That's a consequence of Hertl's early-season move to the wing, but there would have been a hole on the roster either way. Had Hertl stayed at center, the Sharks would be short a top-six winger.

He didn't, and now they're short a fourth-line center. A stopgap is easier to find there than in Hertl's current position, but the Sharks are just kicking the can down the road. 

Keeping Hertl on the wing long-term would leave San Jose firmly in "John Tavares-or-bust" territory if Joe Thornton leaves or retires at the end of his contract. For now though, the Sharks only have to a worry about a center on the fourth-line instead of the first, and need not stress as much about finding a top-six winger thanks to Hertl's season.

Labanc, Sharks overcoming even strength scoring woes


Labanc, Sharks overcoming even strength scoring woes

Kevin Labanc’s first period goal in the Sharks’ Sunday win over the Ducks certainly didn’t look like it was just his fifth of the season, or only his third since opening night.

The 22-year-old, sprung in alone on a breakaway, sold Anaheim goaltender John Gibson on a fake shot with a leg kick, and snapped the puck past him into the top corner. You know a ‘goal-scorers goal’ when you see it, and you saw it 3:38 into the second period.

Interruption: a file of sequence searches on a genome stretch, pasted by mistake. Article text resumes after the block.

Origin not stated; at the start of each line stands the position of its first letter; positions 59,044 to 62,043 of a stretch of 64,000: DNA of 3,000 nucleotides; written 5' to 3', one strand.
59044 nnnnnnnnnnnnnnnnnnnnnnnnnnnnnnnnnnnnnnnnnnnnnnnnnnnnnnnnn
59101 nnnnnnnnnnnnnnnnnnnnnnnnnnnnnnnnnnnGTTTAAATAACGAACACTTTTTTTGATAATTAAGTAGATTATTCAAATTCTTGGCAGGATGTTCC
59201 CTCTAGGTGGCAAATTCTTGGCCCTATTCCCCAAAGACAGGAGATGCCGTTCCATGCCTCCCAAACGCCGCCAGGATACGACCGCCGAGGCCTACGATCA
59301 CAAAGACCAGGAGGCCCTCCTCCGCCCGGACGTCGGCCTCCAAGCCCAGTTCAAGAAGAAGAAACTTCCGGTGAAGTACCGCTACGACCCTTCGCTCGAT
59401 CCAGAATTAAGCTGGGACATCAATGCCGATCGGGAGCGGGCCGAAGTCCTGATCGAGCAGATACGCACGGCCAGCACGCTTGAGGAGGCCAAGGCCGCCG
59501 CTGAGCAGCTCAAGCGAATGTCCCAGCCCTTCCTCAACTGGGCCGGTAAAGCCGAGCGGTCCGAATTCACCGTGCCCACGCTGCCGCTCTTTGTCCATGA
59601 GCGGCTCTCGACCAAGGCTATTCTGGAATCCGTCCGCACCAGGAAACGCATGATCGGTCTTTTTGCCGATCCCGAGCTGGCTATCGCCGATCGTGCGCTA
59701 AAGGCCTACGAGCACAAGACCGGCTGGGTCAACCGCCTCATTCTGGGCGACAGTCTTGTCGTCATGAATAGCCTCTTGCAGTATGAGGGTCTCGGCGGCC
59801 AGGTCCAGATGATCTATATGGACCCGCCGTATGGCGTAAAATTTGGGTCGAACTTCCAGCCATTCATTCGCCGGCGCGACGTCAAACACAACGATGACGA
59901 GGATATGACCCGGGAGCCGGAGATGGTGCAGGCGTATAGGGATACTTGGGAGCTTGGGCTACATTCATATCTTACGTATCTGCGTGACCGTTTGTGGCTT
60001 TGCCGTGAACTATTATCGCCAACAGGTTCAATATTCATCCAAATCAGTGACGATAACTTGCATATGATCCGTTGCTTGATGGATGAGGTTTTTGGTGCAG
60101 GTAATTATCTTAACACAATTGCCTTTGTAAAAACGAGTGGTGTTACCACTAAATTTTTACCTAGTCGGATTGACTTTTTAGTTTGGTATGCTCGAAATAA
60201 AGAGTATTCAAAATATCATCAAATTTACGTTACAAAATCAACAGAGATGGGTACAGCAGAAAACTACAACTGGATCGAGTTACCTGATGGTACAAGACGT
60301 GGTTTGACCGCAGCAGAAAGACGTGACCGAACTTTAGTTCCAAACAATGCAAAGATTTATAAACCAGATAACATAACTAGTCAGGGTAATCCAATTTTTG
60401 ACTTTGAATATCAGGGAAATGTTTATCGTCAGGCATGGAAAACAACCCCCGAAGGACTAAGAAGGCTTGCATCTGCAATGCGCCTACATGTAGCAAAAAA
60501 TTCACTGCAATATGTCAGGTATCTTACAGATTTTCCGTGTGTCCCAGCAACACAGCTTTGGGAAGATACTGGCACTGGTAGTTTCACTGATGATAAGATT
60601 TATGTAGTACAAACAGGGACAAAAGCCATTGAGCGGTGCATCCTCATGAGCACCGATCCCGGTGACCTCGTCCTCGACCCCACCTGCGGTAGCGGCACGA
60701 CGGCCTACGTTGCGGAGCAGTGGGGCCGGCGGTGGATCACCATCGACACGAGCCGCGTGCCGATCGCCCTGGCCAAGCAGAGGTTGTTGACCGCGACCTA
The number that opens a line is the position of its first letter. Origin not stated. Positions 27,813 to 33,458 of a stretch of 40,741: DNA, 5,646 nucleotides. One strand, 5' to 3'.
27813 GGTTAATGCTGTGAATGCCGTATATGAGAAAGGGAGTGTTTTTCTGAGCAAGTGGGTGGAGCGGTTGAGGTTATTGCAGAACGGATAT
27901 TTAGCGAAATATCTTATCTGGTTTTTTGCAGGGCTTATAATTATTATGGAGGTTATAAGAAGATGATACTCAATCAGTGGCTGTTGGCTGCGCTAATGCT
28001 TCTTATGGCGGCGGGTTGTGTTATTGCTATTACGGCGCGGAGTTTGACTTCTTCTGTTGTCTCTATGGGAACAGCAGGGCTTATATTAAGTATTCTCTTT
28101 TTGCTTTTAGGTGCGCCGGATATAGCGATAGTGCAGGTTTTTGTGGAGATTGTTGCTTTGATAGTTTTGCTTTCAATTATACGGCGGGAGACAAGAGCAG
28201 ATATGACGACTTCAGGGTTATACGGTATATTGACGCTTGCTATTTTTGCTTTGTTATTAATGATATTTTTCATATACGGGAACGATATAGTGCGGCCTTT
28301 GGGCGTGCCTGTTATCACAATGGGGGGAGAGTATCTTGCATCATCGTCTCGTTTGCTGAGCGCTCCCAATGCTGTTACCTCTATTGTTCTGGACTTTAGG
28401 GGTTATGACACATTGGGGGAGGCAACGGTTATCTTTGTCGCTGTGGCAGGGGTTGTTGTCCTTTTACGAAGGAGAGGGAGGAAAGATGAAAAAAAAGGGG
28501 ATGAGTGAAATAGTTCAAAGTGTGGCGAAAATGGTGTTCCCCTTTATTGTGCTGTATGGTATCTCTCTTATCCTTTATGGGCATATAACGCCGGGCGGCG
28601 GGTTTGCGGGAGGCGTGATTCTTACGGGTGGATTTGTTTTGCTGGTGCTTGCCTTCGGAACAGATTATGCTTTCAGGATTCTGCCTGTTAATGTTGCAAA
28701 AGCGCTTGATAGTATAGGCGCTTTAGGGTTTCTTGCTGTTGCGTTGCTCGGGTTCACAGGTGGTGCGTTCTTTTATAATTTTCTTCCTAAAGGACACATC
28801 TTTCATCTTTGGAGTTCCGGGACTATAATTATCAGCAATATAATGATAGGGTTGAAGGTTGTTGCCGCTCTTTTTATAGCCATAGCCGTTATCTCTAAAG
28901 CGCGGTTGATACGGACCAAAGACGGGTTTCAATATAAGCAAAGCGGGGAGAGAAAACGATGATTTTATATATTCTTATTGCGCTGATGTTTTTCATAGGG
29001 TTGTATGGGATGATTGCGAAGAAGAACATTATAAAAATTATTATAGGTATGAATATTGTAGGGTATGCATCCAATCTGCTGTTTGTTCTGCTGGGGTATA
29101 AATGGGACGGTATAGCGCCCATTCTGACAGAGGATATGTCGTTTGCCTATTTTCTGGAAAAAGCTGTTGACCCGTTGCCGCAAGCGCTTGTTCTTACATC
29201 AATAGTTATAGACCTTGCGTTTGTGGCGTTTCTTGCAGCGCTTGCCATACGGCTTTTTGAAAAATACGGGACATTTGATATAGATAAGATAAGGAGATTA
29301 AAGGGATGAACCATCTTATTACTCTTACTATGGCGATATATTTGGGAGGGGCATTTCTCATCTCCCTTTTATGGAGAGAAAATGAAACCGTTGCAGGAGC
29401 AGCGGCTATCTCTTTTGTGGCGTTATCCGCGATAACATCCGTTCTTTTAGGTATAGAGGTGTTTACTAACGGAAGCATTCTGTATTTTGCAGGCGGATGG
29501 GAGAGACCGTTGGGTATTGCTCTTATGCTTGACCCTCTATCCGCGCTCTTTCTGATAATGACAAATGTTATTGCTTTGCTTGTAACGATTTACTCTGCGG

Labanc not only broke a 12-game, month-long goalless drought, but picked up his third point in as many games after scoring zero in his previous six. Despite his emergence as a force on the power play, all three points came during five-on-five play.

He’s generated six scoring chances in five-on-five situations in his last three games, according to Natural Stat Trick. That’s as many as Labanc accounted for in the six games preceding this run.

The same can be said about his five-on-five shot attempts (seven) and high-danger chances (two). His six shots on goal in his last three games are just one shy of also matching his five-on-five output over his six games prior.

In those categories, Labanc ranks third, third, and tied for second among Sharks forwards, as well as third in five-on-five scoring chances. He’s also tied with Mikkel Boedker for the forward-lead in five-on-five points over the last three games, despite playing only the eighth-most five-on-five minutes.

As Labanc’s broken out of an extended slump, so have the Sharks. Since returning from the bye week on Jan. 13, San Jose is fifth in five-on-five scoring rate (3.1 goals for/60 minutes), compared to 28th before their bye (1.91).

They’re also 5-1-0 during that time.

The Sharks, much like Labanc, were too reliant upon power play production prior to the NHL-mandated week off. Over half of Labanc’s points came with (at least) a man advantage, and 32 of San Jose’s 108 were scored on the power play.

Since, the second-year forward has only scored five-on-five points, while only five of the Sharks’ 23 goals were power play tallies. The power play’s still converting, but it’s not been the sole driver of San Jose’s offense.

It’s only a six-game sample, but the early five-on-five, post-bye week returns are promising for Labanc and the Sharks. The next step for both is to maintain that pace.

If Labanc and San Jose can, the Sharks may not need to shop for a top-six winger at the trade deadline after all.